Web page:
martin short on ‘madagascar 3′, souvenirs from the set and finding characters in the laundromat
Martin Short’s elastic face has morphed into many memorable characters, including Jiminy Glick, Ed Grimley and an impressively passable Katharine Hepburn. The latest persona the comic slipped into, however, required no facial contortion: Short-voiced Stefano, a friendly Italian sea lion who performs in the circus in “Madagascar 3: Europe’s Most Wanted.”
Moviefone spoke with Short ahead of the film’s June 8 release about his favorite characters, what you might find in his garage, and his “bitchy sarcastic side.” (Don’t worry, we didn’t pull a Kathie Lee Gifford and awkwardly ask him about his personal life.)
Read more behind the cut, or at Moviefone, where this interview was originally published.
Stefano is a new character for the third “Madagascar” movie. Is there anything in particular that made you want to get involved with the series?
I just think it’s successful. It’s funny. It cops to what it sets up to be and it’s a pretty impressive talent line-up that they have.
Your character also has a pretty strong accent — was that inspired by anyone in particular?
No, they wanted an Italian accent and you know there’s a little bit of Bernini, there’s a little bit of Chico Marx, there’s a little bit of, you know, everyone. It really comes from a place — not so much a person — it comes from a place of someone who’s enthusiastic and joyful and emotional. It’s more of that.
Did you work with a dialect coach?
I did. I think it was, actually, the first time. You don’t work with a coach so much as I would send the script over, she would read out the lines in a very calm way in an Italian accent and so you would realize that you didn’t want to say “eeet’s-aah nice to see yooooooou,” you would want to say, “eet’s nice to see you-aah.” But you don’t do that, you know.
Is that how you develop impressions, too? Through mimicry?
Yes, you kind of get the sound of that voice and…sometimes there’s a natural break in people’s voices. So when I transcribe a conversation with them or a speech by them, you hear their hesitations and their ahhs and you apply it to what you do.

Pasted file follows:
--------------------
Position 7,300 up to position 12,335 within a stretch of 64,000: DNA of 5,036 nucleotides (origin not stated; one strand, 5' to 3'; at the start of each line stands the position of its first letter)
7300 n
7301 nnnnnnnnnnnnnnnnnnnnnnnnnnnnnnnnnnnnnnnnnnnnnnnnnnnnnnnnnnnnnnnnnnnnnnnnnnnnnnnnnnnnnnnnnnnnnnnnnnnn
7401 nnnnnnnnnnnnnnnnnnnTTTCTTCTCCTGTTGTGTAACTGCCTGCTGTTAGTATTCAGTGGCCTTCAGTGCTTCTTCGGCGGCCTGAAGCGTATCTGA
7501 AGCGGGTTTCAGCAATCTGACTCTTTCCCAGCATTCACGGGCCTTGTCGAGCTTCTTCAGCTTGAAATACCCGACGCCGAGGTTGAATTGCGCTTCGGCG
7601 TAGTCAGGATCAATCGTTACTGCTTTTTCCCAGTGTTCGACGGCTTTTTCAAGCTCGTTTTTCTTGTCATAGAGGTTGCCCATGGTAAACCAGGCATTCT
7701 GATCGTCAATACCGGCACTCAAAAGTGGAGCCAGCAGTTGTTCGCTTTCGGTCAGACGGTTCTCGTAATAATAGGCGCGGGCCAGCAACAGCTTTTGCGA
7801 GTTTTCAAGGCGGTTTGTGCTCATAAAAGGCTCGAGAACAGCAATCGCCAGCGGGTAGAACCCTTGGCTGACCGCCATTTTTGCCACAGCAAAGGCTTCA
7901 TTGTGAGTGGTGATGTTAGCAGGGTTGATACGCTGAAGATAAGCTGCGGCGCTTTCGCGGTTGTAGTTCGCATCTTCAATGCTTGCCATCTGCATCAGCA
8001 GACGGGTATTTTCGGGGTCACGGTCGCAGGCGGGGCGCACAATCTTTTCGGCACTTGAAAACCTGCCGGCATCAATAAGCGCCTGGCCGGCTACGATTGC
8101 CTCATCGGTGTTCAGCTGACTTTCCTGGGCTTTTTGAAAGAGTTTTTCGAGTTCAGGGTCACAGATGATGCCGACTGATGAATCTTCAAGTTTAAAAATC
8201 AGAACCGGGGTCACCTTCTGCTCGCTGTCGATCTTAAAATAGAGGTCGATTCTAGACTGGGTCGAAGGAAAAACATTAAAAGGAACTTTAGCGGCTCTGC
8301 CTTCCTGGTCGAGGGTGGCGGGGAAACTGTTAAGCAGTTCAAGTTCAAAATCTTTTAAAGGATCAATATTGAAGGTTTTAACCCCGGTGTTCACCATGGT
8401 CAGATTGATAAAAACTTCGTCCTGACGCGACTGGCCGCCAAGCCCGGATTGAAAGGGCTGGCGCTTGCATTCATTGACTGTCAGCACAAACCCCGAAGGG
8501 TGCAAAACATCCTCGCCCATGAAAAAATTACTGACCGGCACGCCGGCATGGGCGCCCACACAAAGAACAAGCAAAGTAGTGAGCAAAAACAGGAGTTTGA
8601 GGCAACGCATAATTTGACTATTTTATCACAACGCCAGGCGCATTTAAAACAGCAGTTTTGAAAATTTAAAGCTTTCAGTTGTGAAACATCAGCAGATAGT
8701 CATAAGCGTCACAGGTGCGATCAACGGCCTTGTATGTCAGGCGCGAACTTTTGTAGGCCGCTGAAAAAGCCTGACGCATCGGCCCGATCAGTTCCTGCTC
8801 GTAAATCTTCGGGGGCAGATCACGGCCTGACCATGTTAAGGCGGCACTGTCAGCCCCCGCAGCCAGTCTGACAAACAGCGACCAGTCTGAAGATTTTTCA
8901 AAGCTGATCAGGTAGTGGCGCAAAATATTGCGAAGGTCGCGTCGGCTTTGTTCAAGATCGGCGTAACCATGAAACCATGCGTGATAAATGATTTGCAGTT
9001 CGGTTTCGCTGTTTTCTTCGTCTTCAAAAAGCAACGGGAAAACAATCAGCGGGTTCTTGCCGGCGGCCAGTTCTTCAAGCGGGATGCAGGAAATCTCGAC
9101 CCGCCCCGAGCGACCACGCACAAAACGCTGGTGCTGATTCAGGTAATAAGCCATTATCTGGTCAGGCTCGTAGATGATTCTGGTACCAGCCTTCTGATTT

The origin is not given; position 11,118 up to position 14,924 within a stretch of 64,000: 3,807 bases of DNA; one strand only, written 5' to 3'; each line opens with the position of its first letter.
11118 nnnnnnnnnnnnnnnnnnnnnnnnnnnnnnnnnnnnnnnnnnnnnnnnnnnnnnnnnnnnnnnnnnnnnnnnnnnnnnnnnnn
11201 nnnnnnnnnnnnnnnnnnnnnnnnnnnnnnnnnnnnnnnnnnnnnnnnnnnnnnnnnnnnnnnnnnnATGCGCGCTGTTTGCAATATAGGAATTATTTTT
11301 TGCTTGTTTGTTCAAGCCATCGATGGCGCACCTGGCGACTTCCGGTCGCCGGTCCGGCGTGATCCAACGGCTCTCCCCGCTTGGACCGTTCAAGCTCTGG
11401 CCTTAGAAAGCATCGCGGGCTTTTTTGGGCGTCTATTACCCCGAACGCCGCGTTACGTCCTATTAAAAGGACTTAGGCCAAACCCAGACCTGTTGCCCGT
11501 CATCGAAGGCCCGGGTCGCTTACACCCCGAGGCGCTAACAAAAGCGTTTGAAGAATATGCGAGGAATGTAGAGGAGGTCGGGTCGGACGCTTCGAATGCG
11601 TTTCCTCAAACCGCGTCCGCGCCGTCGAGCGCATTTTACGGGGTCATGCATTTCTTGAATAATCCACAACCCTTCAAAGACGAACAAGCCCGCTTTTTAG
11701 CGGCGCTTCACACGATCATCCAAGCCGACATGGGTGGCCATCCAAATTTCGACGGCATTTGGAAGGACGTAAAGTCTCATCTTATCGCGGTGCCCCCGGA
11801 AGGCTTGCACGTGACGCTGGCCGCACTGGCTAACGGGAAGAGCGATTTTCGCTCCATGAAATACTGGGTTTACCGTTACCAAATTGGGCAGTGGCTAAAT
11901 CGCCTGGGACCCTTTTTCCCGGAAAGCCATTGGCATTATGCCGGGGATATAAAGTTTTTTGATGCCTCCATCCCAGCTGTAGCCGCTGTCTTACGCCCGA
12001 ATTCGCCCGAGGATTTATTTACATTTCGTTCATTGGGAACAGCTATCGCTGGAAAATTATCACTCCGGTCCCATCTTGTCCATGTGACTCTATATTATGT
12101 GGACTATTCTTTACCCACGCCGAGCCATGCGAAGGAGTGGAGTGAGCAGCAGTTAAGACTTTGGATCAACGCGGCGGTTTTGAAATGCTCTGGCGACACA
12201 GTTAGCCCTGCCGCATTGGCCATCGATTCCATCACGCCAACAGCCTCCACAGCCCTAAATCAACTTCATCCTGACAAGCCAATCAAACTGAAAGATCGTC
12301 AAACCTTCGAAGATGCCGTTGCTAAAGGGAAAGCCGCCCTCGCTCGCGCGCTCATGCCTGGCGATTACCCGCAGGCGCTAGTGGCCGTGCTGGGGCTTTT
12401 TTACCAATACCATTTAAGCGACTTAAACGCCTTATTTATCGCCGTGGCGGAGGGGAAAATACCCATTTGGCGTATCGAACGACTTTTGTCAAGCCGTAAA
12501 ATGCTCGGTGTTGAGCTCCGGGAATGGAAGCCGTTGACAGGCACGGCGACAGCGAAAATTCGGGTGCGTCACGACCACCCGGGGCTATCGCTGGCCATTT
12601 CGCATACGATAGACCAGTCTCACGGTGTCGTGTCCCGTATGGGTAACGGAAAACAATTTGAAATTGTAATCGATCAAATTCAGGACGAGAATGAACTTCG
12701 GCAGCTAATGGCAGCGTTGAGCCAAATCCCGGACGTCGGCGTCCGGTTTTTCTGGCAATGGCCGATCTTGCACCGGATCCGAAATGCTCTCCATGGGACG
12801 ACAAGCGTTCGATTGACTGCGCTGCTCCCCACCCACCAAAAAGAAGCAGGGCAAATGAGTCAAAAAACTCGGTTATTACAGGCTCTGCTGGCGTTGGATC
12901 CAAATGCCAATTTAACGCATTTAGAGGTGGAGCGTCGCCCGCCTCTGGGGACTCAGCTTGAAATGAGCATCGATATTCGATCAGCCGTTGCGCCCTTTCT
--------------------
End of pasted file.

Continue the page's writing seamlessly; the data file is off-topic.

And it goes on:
Were any of the other cast in the recording booth with you?
No, I was by myself. That’s the only way it’s ever been done. You never have the stars in the same place at the same time, never.
You’re also involved in Tim Burton’s upcoming film “Frankenweenie,” which is stop-motion. You’ve been in a number of animated projects. What attracts you to non-live-action?
I think it’s just the ease of it. You know, you can be in any city and you can be at any time of the month and you can scoot in and do it. It’s easy to schedule these things. And you know, it’s two hours here, it’s two hours there, it’s not that time consuming. And there’s no pressure on you, there’s no one standing there saying, “OK, you have one hour.” You can take as much time as you want, try as many voices as you want, as many variations as you want.
In addition to all these animated projects, you’ve spread yourself out between movies and TV and the stage, ranging from musicals to comedy to camp. Do you try and change it up on purpose, or is that just how the chips fell?
I think I probably do find it more interesting to vary it all up. It’s a little more interesting to me. It’s not so much about trying to pay bills now as trying to keep myself interested. The more variety you pack into a year, the more interested I find myself being.
You’ve performed with a lot of celebrities, sometimes even in front of them. Was there ever anyone who just wouldn’t go for it?
No, not really. No. No, they all take the joke.
On the flip side, is there anyone you just had a blast with?
Doing a character with someone? Oh, I’ve worked with so many great people. The SCTV people, Chris Guest, Billy Crystal, Steve Martin.
Not picking favorites?
No, I don’t have a favorite.
Part of inhabiting a character is inhabiting that character’s clothes. Are there any that were really uncomfortable? What about the Glick fat suit?
Um, no. Not really. I mean, that’s what wardrobe people are there for, to make sure they’re comfortable.
Your IMDb list of credits is long, to say the least. You must have quite the collection of film set souvenirs.
Oh, I always keep something. You know, the back of the chair with your name on it or the clapper board for the last scene. It varies.
So your house must be, like, the Martin Short Hall of Fame.
No, not really. I have Tony Awards, Emmy Awards. Awards, but not mementos.
Wait, so where are all those mementos?
Yeah, in like, a garage or something.
Which of your characters is closest to your actual personality? Is anyone a sort of alternate universe Martin Short?
They all become, it’s so cheesy to say, but they become like your children. So they’re all different. Ed Grimley is part of me, Jiminy Glick is part of me — there’s a sarcastic, bitchy side to my personality. I think that they, you know, especially the ones that you improvise, easily express a part of you.
Do you still come up with new characters pretty regularly?
Well, Stefano, yes, that’s a character. Yes, I mean, they say he’s Italian and then you take it from there.
It sounds like you had a lot of freedom to make the character your own.
I mean, that’s what it is. There’s a script, then he’s an Italian sea lion and then you take it from there.
But just walking around in your day-to-day life, do you see something and think, “Oh, that’s a great bit”?
Yeah, I just did a television special with new characters, I still do.
What kind of thing inspires your new characters and bits?
When you encounter someone, maybe it’s someone who makes you laugh, maybe it’s the guy who does your shirts, and then you start impersonating them. And then, I don’t know, you create a character out of it.
Post image via Wikimedia Commons.